The saga started on Friday when I contacted the Irish Ferries head of media relations Don Hall and the office of the company's human resources director, Alf McGrath seeking permission for Bernard Purcell, our London Editor, who was in Pembroke, to be allowed on board to speak with crew members, managers, the security specialists and the imported agency workers from eastern Europe.

I was told by Mr Hall that the reporter "hadn't a chance" of getting on board.

Later Mr Hall noted: "I can't plonk myself in your office so why should your Bernard Purcell plonk himself on our ship."

I asked him if he could comment on whether the security personnel had teargas canisters in their bags and he replied: "I haven't a notion what they have in their bags. It could be tear gas or just dirty clothes. This is not a Rambo movie." Whatever they had with them, they were on board to prevent the ship being commandeered and to protect SIPTU members who are fearful that they will be turned on by other staff, he explained.

Shortly afterwards, Mr McGrath returned my call and told me that the security men had been hired through an unnamed Dublin firm. I inquired about the management options and if they would consider using tear gas to regain control of the engine-room and vessel.

Mr McGrath said that that option "was raised in the first dispute" but not implemented. This was last December when officers took control of a ferry during an official strike over outsourcing the jobs on the MV Normandy which serves the French routes, though the ship was not the Normandy.

He added that he understood that "they haven't any", referring to the security men in Pembroke and "I don't think we'd sanction it," adding that "these guys are not violent".

He then claimed that last year spare parts had been damaged and repackaged and that was another reason for a large security presence. The police were not notified to see if they could get evidence following this alleged vandalism, he explained.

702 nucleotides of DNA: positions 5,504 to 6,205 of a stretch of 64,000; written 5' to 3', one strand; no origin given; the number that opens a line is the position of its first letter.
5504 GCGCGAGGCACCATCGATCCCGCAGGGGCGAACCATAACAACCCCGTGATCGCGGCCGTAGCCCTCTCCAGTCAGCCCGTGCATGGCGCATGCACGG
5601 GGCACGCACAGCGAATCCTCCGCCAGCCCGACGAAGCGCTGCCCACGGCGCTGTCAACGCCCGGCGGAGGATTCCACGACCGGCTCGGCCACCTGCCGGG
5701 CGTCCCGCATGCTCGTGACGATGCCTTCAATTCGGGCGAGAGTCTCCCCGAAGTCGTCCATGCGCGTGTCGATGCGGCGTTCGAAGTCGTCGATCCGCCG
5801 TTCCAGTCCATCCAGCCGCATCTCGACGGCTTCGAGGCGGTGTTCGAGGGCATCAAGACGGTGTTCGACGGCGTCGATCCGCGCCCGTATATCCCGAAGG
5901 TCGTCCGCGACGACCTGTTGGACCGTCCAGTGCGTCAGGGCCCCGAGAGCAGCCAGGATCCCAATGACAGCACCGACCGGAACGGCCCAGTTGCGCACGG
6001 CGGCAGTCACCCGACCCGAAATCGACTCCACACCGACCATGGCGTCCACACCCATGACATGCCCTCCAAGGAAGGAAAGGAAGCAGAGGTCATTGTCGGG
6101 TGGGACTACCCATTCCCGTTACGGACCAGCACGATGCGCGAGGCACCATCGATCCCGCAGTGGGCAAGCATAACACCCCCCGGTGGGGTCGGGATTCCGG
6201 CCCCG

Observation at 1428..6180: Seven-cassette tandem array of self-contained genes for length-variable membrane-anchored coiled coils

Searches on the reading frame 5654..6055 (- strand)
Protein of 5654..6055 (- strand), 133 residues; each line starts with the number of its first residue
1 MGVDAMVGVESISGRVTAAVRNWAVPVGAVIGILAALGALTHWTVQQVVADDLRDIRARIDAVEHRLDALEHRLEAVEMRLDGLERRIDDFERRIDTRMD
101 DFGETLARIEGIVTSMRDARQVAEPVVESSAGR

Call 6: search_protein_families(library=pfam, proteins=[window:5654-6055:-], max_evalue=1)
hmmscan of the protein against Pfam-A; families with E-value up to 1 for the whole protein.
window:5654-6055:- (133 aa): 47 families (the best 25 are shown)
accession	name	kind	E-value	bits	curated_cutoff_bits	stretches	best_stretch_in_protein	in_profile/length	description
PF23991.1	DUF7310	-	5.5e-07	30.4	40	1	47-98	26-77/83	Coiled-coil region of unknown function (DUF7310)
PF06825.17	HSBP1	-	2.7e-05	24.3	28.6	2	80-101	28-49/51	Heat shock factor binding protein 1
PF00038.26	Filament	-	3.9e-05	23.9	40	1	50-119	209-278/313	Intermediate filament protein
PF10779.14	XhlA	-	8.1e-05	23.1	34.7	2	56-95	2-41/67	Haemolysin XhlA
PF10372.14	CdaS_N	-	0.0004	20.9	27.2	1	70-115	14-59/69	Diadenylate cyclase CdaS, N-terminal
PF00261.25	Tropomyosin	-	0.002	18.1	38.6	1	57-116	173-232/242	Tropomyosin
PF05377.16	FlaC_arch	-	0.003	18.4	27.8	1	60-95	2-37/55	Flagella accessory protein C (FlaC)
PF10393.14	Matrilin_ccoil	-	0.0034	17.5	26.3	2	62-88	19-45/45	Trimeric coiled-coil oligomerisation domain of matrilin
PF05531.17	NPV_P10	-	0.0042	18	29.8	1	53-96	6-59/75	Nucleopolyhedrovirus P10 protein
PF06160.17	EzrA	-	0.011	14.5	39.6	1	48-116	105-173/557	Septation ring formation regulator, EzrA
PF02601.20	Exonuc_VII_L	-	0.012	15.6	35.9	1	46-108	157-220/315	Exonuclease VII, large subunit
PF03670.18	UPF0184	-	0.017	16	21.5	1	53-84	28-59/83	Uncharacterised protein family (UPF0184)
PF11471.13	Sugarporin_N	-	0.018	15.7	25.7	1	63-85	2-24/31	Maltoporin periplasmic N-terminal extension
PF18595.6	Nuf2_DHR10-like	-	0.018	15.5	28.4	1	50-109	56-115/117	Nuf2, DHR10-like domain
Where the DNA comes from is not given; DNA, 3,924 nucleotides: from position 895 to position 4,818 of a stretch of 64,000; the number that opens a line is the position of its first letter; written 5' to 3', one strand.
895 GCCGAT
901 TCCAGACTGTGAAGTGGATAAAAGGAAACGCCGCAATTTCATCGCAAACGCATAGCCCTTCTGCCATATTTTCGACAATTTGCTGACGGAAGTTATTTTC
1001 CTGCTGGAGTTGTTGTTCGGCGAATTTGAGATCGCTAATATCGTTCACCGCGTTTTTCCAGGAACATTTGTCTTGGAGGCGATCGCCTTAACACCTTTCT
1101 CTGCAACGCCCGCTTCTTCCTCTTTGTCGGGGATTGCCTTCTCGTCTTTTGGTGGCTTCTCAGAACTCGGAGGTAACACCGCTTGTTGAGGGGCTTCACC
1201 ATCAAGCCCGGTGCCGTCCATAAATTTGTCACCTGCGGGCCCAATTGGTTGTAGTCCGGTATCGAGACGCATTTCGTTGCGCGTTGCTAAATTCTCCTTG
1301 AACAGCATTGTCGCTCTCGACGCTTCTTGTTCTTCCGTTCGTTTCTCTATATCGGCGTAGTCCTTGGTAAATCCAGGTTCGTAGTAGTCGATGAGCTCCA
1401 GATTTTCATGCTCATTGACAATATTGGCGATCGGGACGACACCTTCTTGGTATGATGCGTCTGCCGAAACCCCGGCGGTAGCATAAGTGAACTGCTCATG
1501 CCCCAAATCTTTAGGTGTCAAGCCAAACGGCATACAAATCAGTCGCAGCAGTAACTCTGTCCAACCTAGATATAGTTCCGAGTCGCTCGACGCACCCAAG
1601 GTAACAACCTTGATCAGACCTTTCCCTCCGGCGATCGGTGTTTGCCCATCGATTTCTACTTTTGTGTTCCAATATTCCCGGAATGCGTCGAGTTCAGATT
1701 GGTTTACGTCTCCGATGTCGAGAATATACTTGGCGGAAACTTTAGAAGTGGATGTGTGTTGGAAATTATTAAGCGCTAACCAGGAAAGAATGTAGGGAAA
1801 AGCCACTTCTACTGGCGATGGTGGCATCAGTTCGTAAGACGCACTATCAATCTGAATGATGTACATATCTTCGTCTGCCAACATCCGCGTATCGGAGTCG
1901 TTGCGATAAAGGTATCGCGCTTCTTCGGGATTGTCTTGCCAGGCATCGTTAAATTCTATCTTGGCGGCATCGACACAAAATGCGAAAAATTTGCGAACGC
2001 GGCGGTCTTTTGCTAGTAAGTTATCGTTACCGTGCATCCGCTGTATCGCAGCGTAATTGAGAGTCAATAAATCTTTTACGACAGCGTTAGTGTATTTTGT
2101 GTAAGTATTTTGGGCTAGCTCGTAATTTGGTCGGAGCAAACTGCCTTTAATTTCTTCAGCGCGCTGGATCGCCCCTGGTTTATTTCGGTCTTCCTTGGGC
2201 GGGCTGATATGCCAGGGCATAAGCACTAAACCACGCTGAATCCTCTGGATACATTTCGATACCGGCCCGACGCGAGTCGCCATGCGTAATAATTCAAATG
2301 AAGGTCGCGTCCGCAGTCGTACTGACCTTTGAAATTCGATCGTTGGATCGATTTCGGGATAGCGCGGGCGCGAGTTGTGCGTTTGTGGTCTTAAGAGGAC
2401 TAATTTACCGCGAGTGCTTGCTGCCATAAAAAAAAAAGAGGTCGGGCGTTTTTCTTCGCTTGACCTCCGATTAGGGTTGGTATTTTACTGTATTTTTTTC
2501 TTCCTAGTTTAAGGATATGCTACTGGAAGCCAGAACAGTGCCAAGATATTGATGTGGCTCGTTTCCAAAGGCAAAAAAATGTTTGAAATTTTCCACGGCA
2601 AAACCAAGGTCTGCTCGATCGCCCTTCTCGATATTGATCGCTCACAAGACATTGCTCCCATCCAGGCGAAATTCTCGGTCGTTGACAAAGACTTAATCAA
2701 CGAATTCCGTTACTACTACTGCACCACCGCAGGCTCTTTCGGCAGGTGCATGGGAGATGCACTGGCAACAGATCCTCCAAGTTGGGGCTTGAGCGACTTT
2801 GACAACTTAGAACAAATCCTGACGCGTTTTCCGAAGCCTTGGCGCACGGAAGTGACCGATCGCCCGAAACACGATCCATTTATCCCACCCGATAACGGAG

Mr McGrath is a former trade union official and personnel manager of many years' experience. He is used to preparing for tense stand-offs, especially in a company like Irish Ferries where employment relations are tense and less than cordial.

After these details were published in yesterday's Irish Independent, other media followed up the issue. The company issued a clarifying statement that it had never given consideration or sanction to "the use of tear gas or any similar substance by security personnel presently stationed on board its vessels Isle of Inishmore and Ulysses".

This may well be the case but what Mr McGrath had said was that it had been raised as an option during last year's dispute when crew took control of one of its ships. The fact that it was now being firmly ruled out will be a comfort to the staff, their families and the wider industrial relations community.

Yesterday on RTE, Rodney Rice told listeners that the company had declined to come on the programme. Following discussion on the implications and likely reaction to the use of tear gas as an extreme option, Mr McGrath phoned the studio at RTE and complained about my story.

I tried to phone the studio while listening to Mr McGrath's criticisms but was unable to get through. I decided that, as it was 1.33pm, I might make it on-air in a fast drive. I rushed to the radio centre and I ran down the stairs to studio 7. I told the producer that I was the journalist being criticised on the programme and she invited me to go into the on-air studio.